Artificial Intelligence…closer than we think?
My favourite movie of all time is The Matrix. I remember seeing it for the first time when I was about 8 years old, and having no idea what the hell was going on. But one thing I did know was that I loved it. I didn’t understand why but I knew that this was something I would remember for the rest of my life, and it would still have meaning years later.
For those who for some bizarre reason have not seen this cinematic masterpiece, it is ultimately the tale of a computer hacker who has always felt like something was off with the world. Through a strange series of events, he is led to a man named Morpheus- the person who will provide him with the truth. What truth? That the world we live is not real. It is a seamless computer program created by machines that has been activated in your mind. Humans essentially became slaves to the machines once they gave birth to Artificial Intelligence. There was a war and the humans lost and ultimately we became numb to reality, drifting through a virtual world called The Matrix. Along the way many questions about reality, philosophy, human nature and technology are raised.
The Matrix was not the first film to depict the downfall of the human race due to technology and it certainly won’t be the last. Call me crazy, but I happen to me one of the many weary citizens who think that we may go too far at some point. But exactly how close to that point are we?
Man Vs Machine
The year was 1997, and here was the battle that many dubbed “the brain’s last stand” (Pink, 2006). Since winning his world chess championship in 1985, Gary Kasparov remained undefeated for the next decade, and in this time, many researchers began building computer programs that could play chess (Pink, 2006). In 1996, Kasparov then beat the most powerful computer that was currently available (Pink, 2006). Finally the following year, Kasparov had met his match in a 1.4-tonne super computer named ‘Deep Blue’ (Pink, 2006). Unable to settle, Kasparov set up a rematch against another more potent computer named ‘Deep Junior’ in 2003 and after six matches, he settled for a draw (Pink, 2006). When Kasparov lost his second match with ‘Deep Junior’, he lost his confidence and started to hesitate, and the realization that the unfeeling machine would never second-guess itself or get tired was what plagued him for the rest of the matches (Pink, 2006). This monumental moment had a distinct realization that maybe we can be outsmarted by a machine. Maybe we can build machines that can outsmart anyone. And maybe we are too smart for our own good.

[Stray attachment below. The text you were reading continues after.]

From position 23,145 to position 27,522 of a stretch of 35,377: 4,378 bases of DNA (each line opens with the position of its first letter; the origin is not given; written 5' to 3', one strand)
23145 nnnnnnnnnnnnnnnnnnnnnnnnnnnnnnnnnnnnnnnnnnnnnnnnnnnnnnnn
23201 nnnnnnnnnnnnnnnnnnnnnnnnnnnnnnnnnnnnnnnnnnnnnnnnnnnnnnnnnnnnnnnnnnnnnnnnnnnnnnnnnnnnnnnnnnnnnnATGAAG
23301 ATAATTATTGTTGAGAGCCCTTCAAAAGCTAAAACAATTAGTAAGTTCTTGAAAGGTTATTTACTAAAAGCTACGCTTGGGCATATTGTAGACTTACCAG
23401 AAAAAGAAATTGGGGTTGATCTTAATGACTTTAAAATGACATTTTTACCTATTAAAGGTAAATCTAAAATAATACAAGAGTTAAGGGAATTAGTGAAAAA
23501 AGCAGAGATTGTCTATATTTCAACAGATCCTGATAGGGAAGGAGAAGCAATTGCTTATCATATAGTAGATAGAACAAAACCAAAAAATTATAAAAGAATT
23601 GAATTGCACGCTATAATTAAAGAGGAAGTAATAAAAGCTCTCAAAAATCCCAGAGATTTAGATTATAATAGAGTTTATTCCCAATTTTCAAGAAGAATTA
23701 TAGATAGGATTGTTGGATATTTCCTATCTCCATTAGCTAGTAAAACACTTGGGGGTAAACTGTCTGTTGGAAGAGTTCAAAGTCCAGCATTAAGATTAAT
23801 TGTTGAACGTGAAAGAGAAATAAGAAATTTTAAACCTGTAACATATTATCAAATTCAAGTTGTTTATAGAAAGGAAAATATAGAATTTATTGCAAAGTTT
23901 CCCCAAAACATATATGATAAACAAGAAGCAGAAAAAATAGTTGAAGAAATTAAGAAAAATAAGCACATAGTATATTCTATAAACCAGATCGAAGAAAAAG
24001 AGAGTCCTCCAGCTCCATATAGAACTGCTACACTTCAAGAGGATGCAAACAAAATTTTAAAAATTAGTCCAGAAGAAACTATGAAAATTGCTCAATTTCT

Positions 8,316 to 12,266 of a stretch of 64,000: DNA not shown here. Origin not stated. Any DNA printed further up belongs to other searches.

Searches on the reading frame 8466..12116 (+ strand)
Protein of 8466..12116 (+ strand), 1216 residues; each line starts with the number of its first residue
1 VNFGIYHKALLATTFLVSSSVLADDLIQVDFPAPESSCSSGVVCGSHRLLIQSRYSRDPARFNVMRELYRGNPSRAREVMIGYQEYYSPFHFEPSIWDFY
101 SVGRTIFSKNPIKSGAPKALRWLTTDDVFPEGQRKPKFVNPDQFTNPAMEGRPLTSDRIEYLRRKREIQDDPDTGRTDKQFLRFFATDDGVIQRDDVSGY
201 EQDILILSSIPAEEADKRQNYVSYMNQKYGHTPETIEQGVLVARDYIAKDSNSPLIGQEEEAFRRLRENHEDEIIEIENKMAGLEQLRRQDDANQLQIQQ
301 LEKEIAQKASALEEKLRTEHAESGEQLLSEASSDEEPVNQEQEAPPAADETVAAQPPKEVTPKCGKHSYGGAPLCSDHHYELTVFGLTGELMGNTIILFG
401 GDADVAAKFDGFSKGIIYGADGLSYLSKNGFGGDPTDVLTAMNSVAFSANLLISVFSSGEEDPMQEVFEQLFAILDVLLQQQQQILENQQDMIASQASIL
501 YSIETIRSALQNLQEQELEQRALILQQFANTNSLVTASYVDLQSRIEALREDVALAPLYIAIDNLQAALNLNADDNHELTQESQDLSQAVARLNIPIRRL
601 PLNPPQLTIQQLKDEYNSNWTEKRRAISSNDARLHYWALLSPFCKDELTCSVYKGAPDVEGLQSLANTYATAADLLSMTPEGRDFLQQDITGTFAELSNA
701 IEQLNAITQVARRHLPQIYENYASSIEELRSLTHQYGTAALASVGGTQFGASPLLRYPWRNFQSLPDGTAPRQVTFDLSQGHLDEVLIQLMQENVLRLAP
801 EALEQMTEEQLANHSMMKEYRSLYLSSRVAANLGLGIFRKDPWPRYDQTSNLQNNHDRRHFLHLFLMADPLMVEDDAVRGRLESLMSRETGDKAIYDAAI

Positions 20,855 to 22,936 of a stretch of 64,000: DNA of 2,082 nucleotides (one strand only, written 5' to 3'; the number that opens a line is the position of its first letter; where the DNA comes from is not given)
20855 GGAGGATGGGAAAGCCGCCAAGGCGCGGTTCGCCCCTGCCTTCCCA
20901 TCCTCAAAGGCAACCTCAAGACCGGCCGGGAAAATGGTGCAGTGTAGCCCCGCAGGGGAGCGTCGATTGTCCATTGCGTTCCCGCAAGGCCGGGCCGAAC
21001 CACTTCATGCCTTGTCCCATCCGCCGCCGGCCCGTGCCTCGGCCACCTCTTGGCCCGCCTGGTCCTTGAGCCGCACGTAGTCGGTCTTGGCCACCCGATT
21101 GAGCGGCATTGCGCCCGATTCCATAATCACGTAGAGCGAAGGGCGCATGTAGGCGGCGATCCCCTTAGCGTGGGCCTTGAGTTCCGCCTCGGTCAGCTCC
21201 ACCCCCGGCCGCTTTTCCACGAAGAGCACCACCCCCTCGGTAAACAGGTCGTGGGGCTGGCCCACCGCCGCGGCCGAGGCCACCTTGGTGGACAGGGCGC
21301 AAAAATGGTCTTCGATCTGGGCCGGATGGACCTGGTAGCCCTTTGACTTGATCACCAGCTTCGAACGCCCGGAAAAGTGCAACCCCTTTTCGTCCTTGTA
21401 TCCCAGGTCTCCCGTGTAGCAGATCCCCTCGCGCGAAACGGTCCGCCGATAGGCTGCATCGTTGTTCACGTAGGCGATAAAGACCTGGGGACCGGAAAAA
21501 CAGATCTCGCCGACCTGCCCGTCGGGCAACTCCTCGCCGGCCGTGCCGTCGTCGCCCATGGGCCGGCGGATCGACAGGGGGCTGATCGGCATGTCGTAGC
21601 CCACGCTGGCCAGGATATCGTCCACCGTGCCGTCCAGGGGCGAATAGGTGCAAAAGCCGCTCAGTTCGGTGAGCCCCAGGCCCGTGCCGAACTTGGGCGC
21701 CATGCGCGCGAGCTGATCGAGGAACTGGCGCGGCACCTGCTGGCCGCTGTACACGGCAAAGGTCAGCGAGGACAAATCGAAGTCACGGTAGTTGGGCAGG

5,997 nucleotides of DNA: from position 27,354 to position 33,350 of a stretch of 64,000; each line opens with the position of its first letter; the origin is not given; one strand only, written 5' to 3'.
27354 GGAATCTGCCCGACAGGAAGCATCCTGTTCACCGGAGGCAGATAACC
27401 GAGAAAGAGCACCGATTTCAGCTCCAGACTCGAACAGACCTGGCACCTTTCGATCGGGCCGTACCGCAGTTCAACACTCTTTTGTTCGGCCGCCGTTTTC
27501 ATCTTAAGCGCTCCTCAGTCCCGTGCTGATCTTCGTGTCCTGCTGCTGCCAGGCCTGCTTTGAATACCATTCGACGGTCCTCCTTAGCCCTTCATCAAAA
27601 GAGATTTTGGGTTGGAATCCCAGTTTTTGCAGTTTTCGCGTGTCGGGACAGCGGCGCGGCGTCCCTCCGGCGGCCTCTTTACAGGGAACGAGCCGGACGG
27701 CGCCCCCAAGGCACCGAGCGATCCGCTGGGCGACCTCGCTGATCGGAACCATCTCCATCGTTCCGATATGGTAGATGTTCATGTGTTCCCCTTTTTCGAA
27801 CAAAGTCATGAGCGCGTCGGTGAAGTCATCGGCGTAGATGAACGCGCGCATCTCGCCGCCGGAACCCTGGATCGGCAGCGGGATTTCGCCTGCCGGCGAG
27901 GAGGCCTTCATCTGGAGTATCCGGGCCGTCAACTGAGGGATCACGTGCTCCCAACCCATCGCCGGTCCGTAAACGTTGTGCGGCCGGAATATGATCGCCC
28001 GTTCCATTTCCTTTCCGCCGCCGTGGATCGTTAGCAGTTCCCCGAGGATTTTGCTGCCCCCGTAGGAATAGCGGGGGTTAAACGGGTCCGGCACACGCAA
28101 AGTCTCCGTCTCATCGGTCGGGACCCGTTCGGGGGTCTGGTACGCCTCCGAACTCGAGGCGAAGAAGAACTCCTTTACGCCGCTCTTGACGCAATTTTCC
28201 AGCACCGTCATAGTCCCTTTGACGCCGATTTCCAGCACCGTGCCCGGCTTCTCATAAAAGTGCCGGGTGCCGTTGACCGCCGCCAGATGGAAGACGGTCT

This concept of technological intelligence that may surpass humans was deemed “The Singularity” in the 1993 paper by scientist and science fiction writer Vernor Vinge (The New York Times, 2009). He posited that rapid change in technology would lead to a new era comparable to the rise of humans (The New York Times, 2009).
The idea that machines can become self aware would need further advances in technology, however several automated machines currently exist that can read and understand instruction, learn techniques and answer questions. The Google Self-driving car is one example, along with personal assistants like the iPhone’s Siri. Ten years ago YouTube did not exist. Today it can bring you current events while they are still happening and certainly before they end up on the news. Twitter and Facebook can bring down a nation’s government regime and social media has exploded to the point that we literally depend on it. In other words, internet communication has advanced exponentially…so who’s to say that the next 10 years won’t give rise to another technological growth spurt?
Here’s another example. A Canadian inventor named Le Trung spent $24,000 on an anatomically correct, life-sized female robot named Aiko seen in this photo (Newsline, 2013). Apparently she can read newspapers and maps, recognize a face and even clean your ears (Newsline, 2013). Thank God because we really need our ears cleaned.
Although Aiko is again a step closer, she still lacks a certain something- human intuition (Newsline, 2013). As long as she doesn’t have that, we still remain smarter…although it seems like we are doing everything we can to make inanimate objects as smart as us.
The human brain has about 10 to 100 billion neurons, about 70,000 thoughts a day and can register and read emotions (Newsline, 2013). So how is it possible for a machine to ever reach this capacity? Scientists at the Blue Brain Project in Switzerland are on a mission to discover this as they attempt to recreate the human brain neuron by neuron virtually in a super-computer (Newsline, 2013). Crazy right? We are still in the process, but many people believe that not only will we one day create intelligence equal to our own, but we will create intelligence that exceeds our own…and who’s fault is that really?
For your consideration…
Here’s a video by Newsline in Austrialia:
And just for fun…here is my favourite scene from The Matrix 🙂 Enjoy!
1. Markoff, J. (2009). The Coming Superbrain. The New York Times.
2. Pink, D.H. (2006). A Whole New Mind: Why Right-Brainers Will Rule the Future. New York, NY: The Penguin Group Inc.
3. West, K. (2013). True Artificial Intelligence not so far away. Newsline.